Who wants to retain, engage and excite their members? Trick question – we all want to.
That said, who has ever thought to look a little more into the psychology behind why, as health club operators, it is actually more difficult to retain and engage our members compared to other industries?
Behavioral psychologists have looked into the way that we, as humans, behave, contending that our behaviors are learned through 'positive reinforcement' and 'negative reinforcement.' It is this notion of 'positive reinforcement' that can help health and fitness operators understand the absolute value of rewarding our members.
Positive reinforcement involves 'the addition of a reinforcing stimulus following a behavior that makes it more likely such behavior will occur again in the future,' and it is believed that 'when a pleasant outcome, upshot or reward occurs after an action, such particular behavior will be strengthened.'
A practical example of this in the health and fitness world involves giving positive reinforcement some much needed perspective. If after a member visits your yoga studio for the 10th time, you give them a free yoga session, you are conditioning the member to visit another 10 times to reap the reward again.
Skinner went one step ahead and developed some more in-depth insight based on how the frequency (how often) and predictability (how likely) of rewards influence human behavior. Skinner proposed five different components to reinforcement:
Once you get past the terminology, you start to see this actually has definite meaning for the fitness industry. Here are some practical examples of how these reinforcement types could be used at your gym or studio.
Behavioral psychologists have suggested that continuous reinforcement is most effective when somebody is trying to establish a new behavior. This is why loyalty reward programs based on collecting points are highly successful at engaging beginners on their fitness journey. Once that behavior has been established, it is important to move on to other reinforcement techniques.
To make behaviors stick and encourage repeat behaviors, psychologists suggest using the Variable Interval Reinforcement or Variable Ratio methods of reinforcement. Due to the sheer randomness and unpredictability of these, people don't know when the reward is coming, so it keeps them 'on their toes', thus coming back for more. Loyalty reward programs which allow for 'random acts of kindness' work better than fixed loyalty reward programs because they effectively keep members engaged. Perkville’s Promotion Bonus is an example of a random, extra opportunity to earn points.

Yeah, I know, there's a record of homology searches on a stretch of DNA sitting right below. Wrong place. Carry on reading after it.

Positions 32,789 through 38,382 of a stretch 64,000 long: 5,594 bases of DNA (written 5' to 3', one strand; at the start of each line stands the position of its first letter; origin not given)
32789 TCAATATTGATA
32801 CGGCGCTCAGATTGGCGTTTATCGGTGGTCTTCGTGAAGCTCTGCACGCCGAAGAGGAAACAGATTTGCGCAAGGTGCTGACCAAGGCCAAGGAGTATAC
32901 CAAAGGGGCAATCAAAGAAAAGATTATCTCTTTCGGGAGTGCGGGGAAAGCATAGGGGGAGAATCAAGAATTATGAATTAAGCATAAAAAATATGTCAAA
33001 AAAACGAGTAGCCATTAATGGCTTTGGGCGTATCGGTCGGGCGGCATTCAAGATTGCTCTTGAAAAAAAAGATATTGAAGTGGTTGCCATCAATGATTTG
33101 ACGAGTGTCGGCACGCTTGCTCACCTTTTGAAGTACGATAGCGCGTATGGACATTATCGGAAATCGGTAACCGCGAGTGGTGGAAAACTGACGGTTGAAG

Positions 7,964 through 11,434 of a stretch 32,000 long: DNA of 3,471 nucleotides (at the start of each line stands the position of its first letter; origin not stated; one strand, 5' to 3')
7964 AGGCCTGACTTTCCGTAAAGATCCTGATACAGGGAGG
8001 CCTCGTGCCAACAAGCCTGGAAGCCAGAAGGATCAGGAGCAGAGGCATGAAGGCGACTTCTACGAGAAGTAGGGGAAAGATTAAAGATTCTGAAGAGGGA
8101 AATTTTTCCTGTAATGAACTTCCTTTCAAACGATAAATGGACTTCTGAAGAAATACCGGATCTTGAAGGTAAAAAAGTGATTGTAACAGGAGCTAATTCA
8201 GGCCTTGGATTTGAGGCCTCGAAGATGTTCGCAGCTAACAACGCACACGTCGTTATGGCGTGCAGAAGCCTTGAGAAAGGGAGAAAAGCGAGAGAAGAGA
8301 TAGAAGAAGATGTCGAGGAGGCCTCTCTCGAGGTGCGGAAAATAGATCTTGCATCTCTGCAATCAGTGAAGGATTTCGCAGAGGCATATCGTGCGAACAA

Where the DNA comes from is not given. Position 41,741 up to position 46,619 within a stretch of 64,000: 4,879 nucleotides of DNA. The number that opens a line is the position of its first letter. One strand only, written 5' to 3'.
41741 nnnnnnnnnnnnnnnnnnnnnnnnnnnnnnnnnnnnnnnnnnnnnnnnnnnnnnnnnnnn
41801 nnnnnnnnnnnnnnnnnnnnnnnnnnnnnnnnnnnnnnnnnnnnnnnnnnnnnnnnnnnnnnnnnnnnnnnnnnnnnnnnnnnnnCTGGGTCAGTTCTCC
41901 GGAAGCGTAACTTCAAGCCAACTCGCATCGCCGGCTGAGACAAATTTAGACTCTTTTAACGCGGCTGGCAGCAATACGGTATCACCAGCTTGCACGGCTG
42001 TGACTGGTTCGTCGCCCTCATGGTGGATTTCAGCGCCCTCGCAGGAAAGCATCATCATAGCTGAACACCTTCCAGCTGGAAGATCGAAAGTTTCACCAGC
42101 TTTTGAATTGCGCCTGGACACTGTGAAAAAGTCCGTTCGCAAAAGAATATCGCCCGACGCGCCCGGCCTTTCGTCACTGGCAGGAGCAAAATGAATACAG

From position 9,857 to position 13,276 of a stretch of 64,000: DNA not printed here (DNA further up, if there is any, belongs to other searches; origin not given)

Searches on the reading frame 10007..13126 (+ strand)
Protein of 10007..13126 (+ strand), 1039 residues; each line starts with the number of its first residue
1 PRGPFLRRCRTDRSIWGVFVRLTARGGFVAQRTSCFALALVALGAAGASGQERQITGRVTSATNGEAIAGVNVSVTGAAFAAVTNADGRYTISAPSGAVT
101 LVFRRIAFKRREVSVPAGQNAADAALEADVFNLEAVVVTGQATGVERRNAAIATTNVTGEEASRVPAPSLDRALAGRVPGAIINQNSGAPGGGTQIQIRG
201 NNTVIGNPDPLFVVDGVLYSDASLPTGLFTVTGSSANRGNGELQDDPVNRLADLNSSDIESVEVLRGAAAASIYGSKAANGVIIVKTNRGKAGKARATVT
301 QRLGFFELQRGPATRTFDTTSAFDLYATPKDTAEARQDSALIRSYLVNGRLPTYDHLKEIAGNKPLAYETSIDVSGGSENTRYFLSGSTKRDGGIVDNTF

Research suggests that we should show how close our members are to achieving the reward as they progress towards the goal. Perkville does this right on the customers' front page. The thought here is that humans are much more motivated by how much is left to reach their target rather than how far they have come. Based on this knowledge, it would be wise for a gym operator to allow a member to see their progress and communicate just how close they are to achieving their next reward.
If you want to see a sharp burst in engagement, behavioral psychologists suggest using the Fixed Ratio reinforcement. In this case, make the reward easy to achieve based on the amount of times an activity is carried out. With this in mind, it would be wise for an operator to have such activity on for a limited time only. A reward incentive activity may be to refer five friends and get a free 6 months membership, but restricting this to a 30 day window! Again, the Promotion Bonus and the Time Bonus work well at influencing this type of behavior.
Having in place a robust loyalty reward program that has elements of unpredictability as well as rewards based on the frequency of activity will help to engage and retain your members.
Want to learn more about the psychology behind a Perkville rewards program? Schedule a demo here.